Categories: Gamma Hedging Greeks Hedging Gamma and Vega Middle Office and VaR Risk Treasury Treasury Risk

3 mins read# Understanding Option Greeks – Introducing Gamma

Gamma is the second derivative of the option price with respect to the price of an underlying asset. Alternatively, it is the rate of change in the option Delta due to a change in the underlying asset price.

**Figure 1: Gamma against Spot**

What does that mean in simpler language?

In the image above the Gamma peak corresponds to at money options while the dips at the two ends correspond to deep out and deep in money options. Given that Gamma is the rate of change that implies while you may have a deceptively small Delta for an option position, Gamma is the indication of how much that Delta would change on account of a small change in price. For an interesting illustration see Traderbrains treatment of the same material.

If you hedge your Delta but ignore your Gamma your hedge may remain effective as long as prices don’t move but a large movement in the underlying will move Delta as well as your underlying exposure. For at the money options the risk of large moves impacting Delta is higher (higher Gamma), for deep in and deep out of money options, the risk of large moves impacting Delta is lower.

We examine the relationship between Delta and Gamma, between Gamma and money-ness and between Gamma and time to expiry in a series of images below:

**Figure 2 Delta and Gamma against strike**

The above graph plots Delta and Gamma against changing strike price. We use a plot of both Delta and Gamma to reinforce the relationship between the two variables. Once again before you proceed further think about why do you see the two curves behave the way they do?

The answer lies in the relationship between Delta and Gamma. Gamma is the rate of change in Delta with respect to change in the price of the underlying. As the rate of change in Delta rises, Gamma will rise, as it declines Gamma will also decline.

In the figure above, as the strike price moves to the right from left, the option gets deeper and deeper out of money. As it gets deeper in the deep out territory, the probability of its exercise and the amount required to hedge the exposure falls. With it the rate of change in Delta also slows down hence the steady decline in Delta as the strike price moves beyond the current spot price.

As the option moves from being deep out of money to near or at money, we see the rate of change of Delta increases and with it we see Gamma rise. Gamma flattens out once the rate of change of Delta flattens out.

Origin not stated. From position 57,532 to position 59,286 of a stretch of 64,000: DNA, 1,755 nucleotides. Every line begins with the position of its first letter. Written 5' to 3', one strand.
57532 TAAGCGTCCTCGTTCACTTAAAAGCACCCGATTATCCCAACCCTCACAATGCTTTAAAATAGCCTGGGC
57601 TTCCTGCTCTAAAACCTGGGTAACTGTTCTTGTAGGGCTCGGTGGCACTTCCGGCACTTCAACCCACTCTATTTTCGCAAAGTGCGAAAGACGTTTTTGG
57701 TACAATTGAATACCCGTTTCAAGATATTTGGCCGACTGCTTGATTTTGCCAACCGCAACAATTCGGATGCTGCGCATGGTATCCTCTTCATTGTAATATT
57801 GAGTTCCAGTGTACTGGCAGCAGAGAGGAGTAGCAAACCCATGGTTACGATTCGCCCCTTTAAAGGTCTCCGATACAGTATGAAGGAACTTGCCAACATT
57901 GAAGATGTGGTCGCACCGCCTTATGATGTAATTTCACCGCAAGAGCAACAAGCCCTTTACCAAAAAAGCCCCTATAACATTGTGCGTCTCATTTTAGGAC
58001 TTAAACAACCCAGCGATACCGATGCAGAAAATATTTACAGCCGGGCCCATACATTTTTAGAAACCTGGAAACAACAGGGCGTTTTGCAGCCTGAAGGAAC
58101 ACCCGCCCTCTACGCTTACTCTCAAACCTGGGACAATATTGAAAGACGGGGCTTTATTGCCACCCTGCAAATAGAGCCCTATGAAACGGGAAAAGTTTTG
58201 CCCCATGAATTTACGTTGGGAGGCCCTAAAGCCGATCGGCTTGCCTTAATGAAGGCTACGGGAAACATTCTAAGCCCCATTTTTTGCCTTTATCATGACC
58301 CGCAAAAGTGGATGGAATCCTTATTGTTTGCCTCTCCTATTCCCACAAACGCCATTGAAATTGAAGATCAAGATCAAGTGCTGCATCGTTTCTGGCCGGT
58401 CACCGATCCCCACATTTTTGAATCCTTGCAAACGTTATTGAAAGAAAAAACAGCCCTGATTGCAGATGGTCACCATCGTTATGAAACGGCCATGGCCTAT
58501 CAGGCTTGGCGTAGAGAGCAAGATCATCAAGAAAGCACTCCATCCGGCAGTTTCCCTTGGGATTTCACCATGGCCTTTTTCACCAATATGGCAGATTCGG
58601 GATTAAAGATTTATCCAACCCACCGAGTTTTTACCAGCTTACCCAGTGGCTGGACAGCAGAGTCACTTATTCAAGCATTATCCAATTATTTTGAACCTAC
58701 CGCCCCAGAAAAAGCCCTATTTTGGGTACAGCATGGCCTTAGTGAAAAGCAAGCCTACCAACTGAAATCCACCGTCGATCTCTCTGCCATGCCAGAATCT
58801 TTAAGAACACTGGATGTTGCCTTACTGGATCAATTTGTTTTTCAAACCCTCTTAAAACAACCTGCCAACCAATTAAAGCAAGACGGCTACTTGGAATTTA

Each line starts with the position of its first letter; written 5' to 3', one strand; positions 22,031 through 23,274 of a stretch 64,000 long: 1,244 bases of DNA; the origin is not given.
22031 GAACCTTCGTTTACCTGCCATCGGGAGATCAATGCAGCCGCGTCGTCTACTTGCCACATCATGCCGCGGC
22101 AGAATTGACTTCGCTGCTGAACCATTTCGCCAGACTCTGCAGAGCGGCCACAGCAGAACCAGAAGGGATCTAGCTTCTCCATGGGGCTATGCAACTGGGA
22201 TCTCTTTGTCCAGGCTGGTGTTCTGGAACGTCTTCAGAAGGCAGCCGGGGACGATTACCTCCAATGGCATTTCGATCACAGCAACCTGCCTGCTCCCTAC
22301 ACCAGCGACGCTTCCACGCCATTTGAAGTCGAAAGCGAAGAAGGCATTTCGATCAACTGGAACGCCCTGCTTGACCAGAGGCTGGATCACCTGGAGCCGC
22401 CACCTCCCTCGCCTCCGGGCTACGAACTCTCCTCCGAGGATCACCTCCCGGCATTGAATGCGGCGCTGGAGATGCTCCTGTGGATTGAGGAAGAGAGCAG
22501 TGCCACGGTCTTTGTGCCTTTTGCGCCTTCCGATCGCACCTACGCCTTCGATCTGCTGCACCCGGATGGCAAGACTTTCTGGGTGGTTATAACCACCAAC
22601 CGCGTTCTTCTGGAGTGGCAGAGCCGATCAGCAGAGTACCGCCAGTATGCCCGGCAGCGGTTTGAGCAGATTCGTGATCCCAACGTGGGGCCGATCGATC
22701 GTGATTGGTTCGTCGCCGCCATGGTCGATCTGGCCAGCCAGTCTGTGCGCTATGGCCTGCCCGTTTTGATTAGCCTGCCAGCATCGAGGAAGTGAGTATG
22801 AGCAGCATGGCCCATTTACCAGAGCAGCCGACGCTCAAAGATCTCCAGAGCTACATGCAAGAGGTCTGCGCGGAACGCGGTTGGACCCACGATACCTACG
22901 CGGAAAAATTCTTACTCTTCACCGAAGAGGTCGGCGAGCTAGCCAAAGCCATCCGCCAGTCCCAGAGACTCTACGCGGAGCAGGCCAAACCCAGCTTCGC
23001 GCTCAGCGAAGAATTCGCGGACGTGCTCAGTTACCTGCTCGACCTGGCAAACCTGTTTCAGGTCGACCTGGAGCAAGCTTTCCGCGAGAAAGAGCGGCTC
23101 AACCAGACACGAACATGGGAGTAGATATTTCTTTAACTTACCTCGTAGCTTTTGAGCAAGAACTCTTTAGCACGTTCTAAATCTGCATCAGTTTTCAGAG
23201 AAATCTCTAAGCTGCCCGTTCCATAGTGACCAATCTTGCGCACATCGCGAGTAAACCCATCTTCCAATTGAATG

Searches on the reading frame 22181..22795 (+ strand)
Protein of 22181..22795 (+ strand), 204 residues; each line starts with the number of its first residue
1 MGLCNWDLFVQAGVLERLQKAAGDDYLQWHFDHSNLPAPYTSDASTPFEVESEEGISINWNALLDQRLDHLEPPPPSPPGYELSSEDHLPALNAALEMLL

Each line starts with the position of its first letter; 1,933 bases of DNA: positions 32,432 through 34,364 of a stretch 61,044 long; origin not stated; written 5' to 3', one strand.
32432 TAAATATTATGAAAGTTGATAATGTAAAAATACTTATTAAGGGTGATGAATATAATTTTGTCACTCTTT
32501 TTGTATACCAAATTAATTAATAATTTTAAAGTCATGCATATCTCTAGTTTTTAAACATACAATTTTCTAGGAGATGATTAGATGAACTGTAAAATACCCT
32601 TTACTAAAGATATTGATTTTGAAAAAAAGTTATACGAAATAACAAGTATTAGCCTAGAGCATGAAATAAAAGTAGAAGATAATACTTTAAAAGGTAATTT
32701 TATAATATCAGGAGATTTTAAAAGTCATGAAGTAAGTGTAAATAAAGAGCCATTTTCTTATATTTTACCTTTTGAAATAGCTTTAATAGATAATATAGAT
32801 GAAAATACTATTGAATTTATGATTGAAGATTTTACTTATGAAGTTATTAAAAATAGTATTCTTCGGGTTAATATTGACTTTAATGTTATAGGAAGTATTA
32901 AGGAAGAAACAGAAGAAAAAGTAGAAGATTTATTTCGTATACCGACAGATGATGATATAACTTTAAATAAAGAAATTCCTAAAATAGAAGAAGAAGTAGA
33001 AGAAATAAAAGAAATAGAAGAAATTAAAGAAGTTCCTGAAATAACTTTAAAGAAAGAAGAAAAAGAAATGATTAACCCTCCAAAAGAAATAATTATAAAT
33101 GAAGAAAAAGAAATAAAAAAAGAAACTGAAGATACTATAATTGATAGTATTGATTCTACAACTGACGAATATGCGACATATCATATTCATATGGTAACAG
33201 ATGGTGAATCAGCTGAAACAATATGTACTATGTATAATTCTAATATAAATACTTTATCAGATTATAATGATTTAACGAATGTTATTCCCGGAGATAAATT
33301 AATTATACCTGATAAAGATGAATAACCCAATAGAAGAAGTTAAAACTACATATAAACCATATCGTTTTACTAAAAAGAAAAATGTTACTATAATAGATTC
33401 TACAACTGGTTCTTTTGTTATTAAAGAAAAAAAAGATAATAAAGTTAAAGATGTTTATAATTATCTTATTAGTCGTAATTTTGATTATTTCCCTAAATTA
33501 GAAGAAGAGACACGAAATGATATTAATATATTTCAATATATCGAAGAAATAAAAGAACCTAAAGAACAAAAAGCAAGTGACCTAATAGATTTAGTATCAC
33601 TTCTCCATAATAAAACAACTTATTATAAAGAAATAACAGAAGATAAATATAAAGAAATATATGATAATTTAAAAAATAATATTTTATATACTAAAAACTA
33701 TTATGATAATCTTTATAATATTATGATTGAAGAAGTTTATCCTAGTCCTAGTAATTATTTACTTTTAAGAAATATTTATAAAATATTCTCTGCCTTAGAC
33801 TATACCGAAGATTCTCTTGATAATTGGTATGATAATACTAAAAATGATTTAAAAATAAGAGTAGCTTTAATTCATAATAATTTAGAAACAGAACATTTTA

Gamma may be calculated using the Black Scholes formula and formal definition would be:

Where

*S = Stock Spot Price*

*r = Risk free rate*

*T = Time to Maturity in years*

*t = Current Time*

The denominator in the equation suggests an interesting relationship between Gamma, time to expiry and volatility. The time to expiry relationship is examined in the two graphs below for deep out of money options as well as at and near money options. Can you see the relationship?

**Figure 3: Gamma against Time for deep out of money options**

**Figure 4: Gamma against Time for at the money options**

In the figures above, time moves from right to left (from more to less). Gamma has a different reaction to changing time to expiry depending on the money-ness of the option in question.

**Figure 5: Delta & Gamma against Time for in, at and out of money options**

We now use Delta and Gamma plots to reinforce the relationship between the two.

The three panels above are used to dissect an at money call (Spot = 100, Strike = 100), an in money call (Spot = 110, Strike = 100) and a deep out of money call (Spot = 100, Strike = 200).

Notice how Delta declines as time to expiry for an at money call, but rises to 1 for an in money call. For a deep out of money call on the other hand it rises as time to expiry increases, though the level reached is not as high as that reached by the first two options.

For deep out of money options Gamma declines as time to maturity is reduced. For at or near money options Gamma increases as the option gets closer to expiry.

Rather than assuming symmetry it is useful to calculate up Gamma and down Gamma. They represent change in Gamma when prices move up and down respectively.

The graphical difference between the up Gamma and down Gamma changes is depicted below:

**Figure 6: Difference between Up Gammas & Down Gammas for deep out of money options on NVIDIA stock**

We can see that the difference does not remain constant as asset price changes. Hedging exactly for Gamma fails to account for the fact that changes in Delta are not constant across asset price changes. Up-Gamma for a call option is always greater than Down-Gamma. Do you think the same relationship holds true for put options or will that be different? Why do you go ahead and repeat the above exercise for a put option, plot the graph and see what happens.

Figure 7: Delta & Gamma against changing strike price

Published by

July 2, 2014 1:03 am

What is the best way of evaluating portfolio performance allocation strategies? Should we just compare risk, return or risk adjusted…

February 5, 2019 12:51 pm

6 mins read Introducing Project Plain speak. Currently a work in progress Plain speak focuses on bringing intelligent financial reporting…

January 22, 2019 6:08 am

9 mins read What can we learn about oil markets from the last ten years? The next decade. The final…

January 19, 2019 3:47 pm

5 mins read What does the data say about future direction of crude oil markets. We look at OPEC spare…

January 19, 2019 12:44 pm

5 mins read What factors would impact crude oil supply side equation in 2019? Russian non compliance, lower breakeven for…

January 19, 2019 5:14 am

5 mins read How would you model demand for crude oil? What are the key components? What is the long…

January 18, 2019 4:46 pm

This website uses cookies.